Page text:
Objective: To test the hypothesis that the regular use of aspirin and other nonsteroidal anti-inflammatory drugs (NSAIDs) is negatively associated with the risk of subsequent colorectal cancer.
Design: Case-control study with four age- and sex-matched control subjects for each incident colorectal cancer case.
Population and setting: Patient population of a large municipal teaching hospital in Atlanta, Ga.
Main outcome measure: Odds of colorectal cancer as a function of aspirin, nonaspirin NSAIDs, and acetaminophen dispensed to the study population in the 4 years prior to incident colorectal cancer diagnosis.
Main results: The risk of colorectal cancer estimated by odds ratios decreased with increasing days of exposure to aspirin linearly in a dose-dependent fashion (likelihood ratio statistic: for cumulative days, P < .001; for cumulative dose, P < .001). The coefficient for days of exposure to aspirin was highly significant even when modeled as a continuous variable (P = .001). There appeared to be a threshold above which nonaspirin NSAIDs afforded protection (likelihood ratio statistic: for cumulative days, P = .021; for cumulative dose, P = .019). Acetaminophen conferred no risk reduction.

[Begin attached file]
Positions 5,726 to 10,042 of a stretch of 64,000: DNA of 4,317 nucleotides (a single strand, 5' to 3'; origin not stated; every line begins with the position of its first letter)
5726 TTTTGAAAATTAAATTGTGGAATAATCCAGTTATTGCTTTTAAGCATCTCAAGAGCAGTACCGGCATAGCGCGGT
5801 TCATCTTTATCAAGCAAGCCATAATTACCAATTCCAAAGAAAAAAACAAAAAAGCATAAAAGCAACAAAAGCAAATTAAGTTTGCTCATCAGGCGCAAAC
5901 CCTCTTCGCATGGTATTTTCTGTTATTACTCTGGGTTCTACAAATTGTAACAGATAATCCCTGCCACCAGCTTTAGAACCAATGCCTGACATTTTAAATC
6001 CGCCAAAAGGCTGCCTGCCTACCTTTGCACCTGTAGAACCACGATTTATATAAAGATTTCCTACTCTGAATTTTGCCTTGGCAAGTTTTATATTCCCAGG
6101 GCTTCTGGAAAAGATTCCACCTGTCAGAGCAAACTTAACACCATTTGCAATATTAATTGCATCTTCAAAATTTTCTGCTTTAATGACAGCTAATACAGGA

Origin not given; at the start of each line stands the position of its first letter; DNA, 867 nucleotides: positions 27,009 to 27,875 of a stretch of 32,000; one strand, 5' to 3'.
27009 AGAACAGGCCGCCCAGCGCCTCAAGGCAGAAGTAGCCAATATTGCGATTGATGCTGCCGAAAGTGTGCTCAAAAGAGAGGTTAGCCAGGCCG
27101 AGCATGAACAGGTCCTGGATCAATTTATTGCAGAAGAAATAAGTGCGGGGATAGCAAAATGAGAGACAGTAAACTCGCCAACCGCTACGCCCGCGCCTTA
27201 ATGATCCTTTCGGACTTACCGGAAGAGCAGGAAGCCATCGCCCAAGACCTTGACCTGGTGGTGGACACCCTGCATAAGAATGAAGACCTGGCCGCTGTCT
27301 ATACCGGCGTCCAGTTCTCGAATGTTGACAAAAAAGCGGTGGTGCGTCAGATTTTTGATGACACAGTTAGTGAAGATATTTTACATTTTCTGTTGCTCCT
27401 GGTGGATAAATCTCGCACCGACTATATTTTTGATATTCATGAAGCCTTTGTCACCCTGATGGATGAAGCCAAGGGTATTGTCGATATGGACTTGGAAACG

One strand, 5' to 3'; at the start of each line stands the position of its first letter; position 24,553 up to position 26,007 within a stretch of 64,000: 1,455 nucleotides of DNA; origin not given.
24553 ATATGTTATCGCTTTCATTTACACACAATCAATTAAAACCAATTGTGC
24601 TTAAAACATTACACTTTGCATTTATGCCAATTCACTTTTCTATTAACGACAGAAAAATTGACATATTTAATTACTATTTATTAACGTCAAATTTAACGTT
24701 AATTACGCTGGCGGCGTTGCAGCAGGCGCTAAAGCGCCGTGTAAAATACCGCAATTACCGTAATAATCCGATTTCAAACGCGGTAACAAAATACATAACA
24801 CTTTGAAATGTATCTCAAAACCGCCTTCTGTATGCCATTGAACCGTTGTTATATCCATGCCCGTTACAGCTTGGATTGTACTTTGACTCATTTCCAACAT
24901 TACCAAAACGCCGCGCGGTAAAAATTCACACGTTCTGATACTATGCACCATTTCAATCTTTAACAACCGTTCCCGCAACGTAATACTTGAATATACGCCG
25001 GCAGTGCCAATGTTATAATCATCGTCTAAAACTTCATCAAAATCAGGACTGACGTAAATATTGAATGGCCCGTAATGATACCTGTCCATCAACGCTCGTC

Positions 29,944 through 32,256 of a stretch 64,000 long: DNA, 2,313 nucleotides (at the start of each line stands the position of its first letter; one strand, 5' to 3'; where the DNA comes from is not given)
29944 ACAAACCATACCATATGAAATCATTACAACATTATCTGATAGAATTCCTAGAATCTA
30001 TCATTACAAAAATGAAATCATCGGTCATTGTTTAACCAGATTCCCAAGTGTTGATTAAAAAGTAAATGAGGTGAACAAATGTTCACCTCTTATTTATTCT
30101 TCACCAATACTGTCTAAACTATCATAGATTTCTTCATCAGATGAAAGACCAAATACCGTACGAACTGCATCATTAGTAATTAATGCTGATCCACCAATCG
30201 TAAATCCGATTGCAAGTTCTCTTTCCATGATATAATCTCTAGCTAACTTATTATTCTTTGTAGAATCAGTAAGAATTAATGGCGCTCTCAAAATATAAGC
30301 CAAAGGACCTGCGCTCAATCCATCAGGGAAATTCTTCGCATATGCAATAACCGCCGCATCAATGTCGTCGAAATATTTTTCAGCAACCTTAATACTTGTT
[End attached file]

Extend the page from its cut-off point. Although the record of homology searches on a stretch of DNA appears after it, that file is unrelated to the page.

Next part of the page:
Conclusion: The results of previous experimental animal models, interventional case studies, and some but not all epidemiological investigations and the present data point toward a causal relationship between NSAID use and the prevention of cancer of the large bowel and rectum. Because of the potential gastrointestinal and renal side effects of NSAID use, particularly in the elderly, chemoprevention trials are now needed to allow risk-benefit analysis in populations at high risk for colorectal cancer.